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Pennsylvania Legislature sends $1M to address hunger at higher education institutions

By Joe Mueller | The Center Square

(The Center Square) – The Pennsylvania Legislature is sending $1 million to college campuses for the upcoming school year to address student food insecurity at institutions of higher learning.

The Hunger-Free Campus Grant Program will help colleges and universities create or expand campus food pantries and increase awareness of the Supplemental Nutrition Assistance Program. Funding also will be used to help determine the nutritional needs of the student population.

Research by the U.S. Government Accountability Office in 2016 found less than half of college students who were eligible for SNAP benefits participated in the program. In 2018, more than 650 colleges reported having a food pantry on campus that provided free food to college students in need.

Penn State University tuition and fees for an academic year are approximately $36,000 for out-of-state students and about $19,000 for in-state. A study by the university discovered 35% of students across the commonwealth experience some level of food insecurity. Swipe Out Hunger, a nonprofit organization devoted to addressing hunger among college students, surveyed 86,000 students from 123 two- and four-year higher education institutions. It found 45% experienced food insecurity during the previous month.

Frances Wolf, wife of Democratic Gov. Tom Wolf, emphasized the importance of the funding last week during an online panel discussion held by Nazun, a nonprofit organization devoted to ending campus hunger. After seeing the success of nutrition programs in elementary and secondary schools, she was shocked to learn programs didn’t exist in higher education.

“I asked, ‘What happens when they go on?’ and it was crickets, silence,” Wolf said. “There wasn’t anything there and that’s what really caught me and took my breath away.”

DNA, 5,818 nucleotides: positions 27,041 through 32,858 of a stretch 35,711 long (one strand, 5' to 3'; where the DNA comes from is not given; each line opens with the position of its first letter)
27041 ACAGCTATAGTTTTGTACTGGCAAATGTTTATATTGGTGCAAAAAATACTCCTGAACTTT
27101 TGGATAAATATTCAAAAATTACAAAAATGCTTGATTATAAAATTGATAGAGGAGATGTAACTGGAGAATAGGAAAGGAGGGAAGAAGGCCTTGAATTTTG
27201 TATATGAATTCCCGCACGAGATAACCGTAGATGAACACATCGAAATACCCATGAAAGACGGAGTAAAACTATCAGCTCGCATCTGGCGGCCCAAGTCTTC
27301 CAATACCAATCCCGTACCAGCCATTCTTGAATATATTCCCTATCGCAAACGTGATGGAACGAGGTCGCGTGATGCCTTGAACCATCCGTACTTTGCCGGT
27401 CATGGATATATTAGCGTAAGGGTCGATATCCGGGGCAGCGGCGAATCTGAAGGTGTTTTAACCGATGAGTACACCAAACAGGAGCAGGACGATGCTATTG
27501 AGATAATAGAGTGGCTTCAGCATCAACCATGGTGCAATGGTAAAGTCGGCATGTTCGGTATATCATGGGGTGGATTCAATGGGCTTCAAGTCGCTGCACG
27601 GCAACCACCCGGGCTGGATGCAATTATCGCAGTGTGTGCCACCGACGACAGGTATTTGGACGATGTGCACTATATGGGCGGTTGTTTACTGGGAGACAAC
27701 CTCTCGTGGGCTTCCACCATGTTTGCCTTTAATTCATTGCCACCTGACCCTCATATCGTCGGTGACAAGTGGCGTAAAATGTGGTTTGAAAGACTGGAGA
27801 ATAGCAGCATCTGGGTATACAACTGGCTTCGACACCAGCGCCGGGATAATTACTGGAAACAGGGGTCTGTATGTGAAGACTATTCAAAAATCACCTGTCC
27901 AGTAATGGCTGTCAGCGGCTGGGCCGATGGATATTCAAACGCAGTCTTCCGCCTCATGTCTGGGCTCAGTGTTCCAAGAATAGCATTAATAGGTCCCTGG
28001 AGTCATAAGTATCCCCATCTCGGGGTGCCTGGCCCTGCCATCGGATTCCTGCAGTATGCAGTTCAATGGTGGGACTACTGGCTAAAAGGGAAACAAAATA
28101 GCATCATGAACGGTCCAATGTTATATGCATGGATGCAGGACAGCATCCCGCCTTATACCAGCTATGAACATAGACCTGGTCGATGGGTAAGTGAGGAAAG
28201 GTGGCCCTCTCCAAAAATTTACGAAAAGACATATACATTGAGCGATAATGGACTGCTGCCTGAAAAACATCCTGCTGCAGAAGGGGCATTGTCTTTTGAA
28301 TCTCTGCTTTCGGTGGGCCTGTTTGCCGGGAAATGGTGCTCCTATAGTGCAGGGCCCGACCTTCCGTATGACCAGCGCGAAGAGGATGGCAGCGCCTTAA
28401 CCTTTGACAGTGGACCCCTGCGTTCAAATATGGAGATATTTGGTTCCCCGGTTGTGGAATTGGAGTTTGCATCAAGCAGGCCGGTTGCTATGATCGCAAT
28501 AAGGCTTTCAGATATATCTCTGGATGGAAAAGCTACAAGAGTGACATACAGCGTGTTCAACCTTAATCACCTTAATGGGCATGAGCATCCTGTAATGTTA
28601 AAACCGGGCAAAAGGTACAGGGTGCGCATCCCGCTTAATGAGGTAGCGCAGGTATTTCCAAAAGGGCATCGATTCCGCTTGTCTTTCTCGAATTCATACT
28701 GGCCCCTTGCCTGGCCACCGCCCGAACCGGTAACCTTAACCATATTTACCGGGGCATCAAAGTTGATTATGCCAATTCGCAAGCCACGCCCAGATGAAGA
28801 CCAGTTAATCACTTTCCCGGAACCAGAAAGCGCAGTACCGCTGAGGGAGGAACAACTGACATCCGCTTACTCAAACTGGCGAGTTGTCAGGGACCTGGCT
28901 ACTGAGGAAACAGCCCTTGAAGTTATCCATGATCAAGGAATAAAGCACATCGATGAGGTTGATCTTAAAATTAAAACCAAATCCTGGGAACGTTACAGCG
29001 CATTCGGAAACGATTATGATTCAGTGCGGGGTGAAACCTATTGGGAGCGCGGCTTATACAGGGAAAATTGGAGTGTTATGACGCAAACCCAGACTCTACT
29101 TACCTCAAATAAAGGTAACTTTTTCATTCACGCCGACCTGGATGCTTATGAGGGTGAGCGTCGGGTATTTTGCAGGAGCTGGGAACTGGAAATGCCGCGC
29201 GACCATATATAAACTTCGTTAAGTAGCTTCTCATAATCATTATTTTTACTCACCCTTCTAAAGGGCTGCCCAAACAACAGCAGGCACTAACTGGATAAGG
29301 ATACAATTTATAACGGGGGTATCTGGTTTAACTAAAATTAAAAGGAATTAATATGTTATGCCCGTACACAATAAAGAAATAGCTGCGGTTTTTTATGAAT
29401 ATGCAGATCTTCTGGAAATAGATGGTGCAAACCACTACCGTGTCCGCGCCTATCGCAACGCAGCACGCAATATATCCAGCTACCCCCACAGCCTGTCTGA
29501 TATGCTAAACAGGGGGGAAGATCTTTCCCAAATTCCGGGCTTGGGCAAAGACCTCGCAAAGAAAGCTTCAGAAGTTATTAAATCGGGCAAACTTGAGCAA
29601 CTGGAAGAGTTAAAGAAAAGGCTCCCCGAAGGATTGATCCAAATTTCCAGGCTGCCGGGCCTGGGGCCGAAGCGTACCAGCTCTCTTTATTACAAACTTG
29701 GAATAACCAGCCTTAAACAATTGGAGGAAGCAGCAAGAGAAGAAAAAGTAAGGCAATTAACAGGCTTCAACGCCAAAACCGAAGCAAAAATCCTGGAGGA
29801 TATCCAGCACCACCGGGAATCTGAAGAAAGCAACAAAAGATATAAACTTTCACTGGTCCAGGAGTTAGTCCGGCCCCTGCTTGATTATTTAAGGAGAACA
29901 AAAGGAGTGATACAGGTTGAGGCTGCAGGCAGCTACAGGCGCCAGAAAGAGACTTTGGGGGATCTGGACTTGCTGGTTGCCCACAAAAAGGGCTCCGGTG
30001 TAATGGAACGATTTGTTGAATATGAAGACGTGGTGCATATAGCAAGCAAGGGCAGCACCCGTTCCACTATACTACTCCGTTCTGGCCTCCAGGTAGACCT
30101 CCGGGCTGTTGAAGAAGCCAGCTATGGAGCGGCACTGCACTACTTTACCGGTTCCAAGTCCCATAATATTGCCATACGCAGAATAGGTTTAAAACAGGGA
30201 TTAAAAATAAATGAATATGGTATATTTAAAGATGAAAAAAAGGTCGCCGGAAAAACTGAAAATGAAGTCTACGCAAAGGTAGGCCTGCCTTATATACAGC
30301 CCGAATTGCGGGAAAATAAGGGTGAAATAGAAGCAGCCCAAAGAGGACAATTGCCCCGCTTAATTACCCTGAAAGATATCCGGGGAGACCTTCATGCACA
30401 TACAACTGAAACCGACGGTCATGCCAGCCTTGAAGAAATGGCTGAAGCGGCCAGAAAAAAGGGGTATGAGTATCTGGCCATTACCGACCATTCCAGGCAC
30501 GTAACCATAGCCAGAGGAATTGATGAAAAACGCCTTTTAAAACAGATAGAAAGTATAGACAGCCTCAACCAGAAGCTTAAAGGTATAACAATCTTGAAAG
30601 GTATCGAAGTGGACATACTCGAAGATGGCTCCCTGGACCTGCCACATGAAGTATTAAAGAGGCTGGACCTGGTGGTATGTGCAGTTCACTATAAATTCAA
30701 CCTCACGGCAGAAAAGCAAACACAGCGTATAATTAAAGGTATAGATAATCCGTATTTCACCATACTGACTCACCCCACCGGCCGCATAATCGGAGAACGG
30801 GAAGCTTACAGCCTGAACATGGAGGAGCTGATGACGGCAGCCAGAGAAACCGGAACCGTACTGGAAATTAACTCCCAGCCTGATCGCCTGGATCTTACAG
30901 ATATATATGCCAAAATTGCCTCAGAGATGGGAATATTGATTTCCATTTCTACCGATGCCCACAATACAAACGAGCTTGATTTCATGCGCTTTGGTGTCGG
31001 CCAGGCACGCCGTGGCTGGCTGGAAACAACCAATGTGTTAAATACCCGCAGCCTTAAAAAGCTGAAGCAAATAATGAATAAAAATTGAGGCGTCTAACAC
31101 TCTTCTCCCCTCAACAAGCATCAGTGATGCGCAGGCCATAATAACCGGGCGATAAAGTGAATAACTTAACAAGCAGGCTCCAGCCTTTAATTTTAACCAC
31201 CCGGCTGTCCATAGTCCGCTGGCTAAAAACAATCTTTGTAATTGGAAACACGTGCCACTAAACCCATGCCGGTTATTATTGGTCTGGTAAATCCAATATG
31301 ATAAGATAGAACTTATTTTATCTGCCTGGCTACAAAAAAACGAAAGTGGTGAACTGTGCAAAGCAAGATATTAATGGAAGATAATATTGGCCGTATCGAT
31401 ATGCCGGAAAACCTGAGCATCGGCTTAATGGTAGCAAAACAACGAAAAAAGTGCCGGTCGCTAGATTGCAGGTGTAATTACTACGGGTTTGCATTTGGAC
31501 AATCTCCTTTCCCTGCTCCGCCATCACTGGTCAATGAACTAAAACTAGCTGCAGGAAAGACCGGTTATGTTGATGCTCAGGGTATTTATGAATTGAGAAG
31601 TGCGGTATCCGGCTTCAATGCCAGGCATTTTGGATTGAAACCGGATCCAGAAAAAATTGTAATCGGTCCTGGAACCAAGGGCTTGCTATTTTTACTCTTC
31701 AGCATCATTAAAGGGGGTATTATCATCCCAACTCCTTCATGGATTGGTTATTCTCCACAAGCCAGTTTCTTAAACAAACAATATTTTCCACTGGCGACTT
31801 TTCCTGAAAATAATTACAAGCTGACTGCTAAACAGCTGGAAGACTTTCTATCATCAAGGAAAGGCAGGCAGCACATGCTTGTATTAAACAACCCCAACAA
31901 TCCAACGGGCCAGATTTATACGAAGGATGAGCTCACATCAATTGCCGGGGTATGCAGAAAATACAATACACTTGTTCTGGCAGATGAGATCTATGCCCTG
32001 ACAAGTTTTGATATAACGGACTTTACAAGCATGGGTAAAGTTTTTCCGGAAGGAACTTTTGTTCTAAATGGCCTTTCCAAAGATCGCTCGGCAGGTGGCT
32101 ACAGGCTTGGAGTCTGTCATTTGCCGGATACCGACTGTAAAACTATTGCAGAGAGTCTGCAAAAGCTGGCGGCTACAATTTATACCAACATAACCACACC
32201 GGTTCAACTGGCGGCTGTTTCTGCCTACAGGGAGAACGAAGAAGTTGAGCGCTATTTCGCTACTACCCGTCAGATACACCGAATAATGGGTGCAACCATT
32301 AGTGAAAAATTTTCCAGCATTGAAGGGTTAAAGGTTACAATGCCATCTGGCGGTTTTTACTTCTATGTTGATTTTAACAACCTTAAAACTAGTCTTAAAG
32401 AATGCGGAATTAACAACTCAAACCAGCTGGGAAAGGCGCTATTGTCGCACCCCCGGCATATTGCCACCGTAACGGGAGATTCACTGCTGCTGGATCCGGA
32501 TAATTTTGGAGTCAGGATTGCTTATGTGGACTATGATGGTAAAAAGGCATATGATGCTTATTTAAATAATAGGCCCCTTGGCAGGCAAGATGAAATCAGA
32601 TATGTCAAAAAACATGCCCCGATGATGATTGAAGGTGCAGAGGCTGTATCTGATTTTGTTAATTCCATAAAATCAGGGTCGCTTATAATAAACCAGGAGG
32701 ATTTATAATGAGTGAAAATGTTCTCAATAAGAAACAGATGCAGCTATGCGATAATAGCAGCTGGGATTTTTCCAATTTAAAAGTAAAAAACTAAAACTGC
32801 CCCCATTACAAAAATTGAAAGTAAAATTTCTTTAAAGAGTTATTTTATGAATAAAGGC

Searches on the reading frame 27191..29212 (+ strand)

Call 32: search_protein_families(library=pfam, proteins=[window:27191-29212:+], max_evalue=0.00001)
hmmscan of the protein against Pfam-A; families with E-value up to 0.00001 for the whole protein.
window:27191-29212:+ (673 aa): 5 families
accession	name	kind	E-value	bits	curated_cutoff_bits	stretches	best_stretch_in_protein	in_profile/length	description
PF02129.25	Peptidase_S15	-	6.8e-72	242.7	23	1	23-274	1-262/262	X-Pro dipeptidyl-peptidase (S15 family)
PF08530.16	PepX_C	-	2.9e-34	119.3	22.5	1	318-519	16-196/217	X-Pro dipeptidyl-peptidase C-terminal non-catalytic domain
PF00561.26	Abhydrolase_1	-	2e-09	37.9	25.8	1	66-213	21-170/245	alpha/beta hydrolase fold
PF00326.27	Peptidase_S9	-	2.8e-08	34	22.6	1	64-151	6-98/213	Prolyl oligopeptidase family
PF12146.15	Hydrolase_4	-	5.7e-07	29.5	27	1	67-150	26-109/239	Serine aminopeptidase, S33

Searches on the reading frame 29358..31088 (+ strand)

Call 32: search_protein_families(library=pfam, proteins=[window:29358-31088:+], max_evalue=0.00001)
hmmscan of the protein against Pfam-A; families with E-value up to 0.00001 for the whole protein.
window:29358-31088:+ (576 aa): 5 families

She quoted 2016 research stating the average age of college students is 25 and half of undergraduate students were financially independent. She said approximately 22% have dependent children and 14% are single parents.

Wolf said food insecurity is problematic at both private and public institutions, but grassroots efforts are meeting the need.

“I’ve met incredible people – administrators, deans and vice presidents – at institutions, but the ones who take my breath away are the students,” Wolf said. “They are the ones running the programs, the worker bees. They are setting up these pantries, sometimes in their dorm closets. They go to food pantries to stock their own pantry and become part of the campus.”

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  • A million dollars to address hunger and food insecurity at colleges and universities sounds like not enough money and a poor investment. Meal plans are offered in tuition packages, just like room and board. If these institutions are charging ever rising tuition rates, shouldn’t they be required to feed their benefactors?? A more effective approach may have been to encourage these colleges and universities to partner with their local communities to create and stock food pantries. Or outreach to a well funded alumni to endow such a project. Either of these would have a sustainable and longer term effect than a one time infusion of government money.

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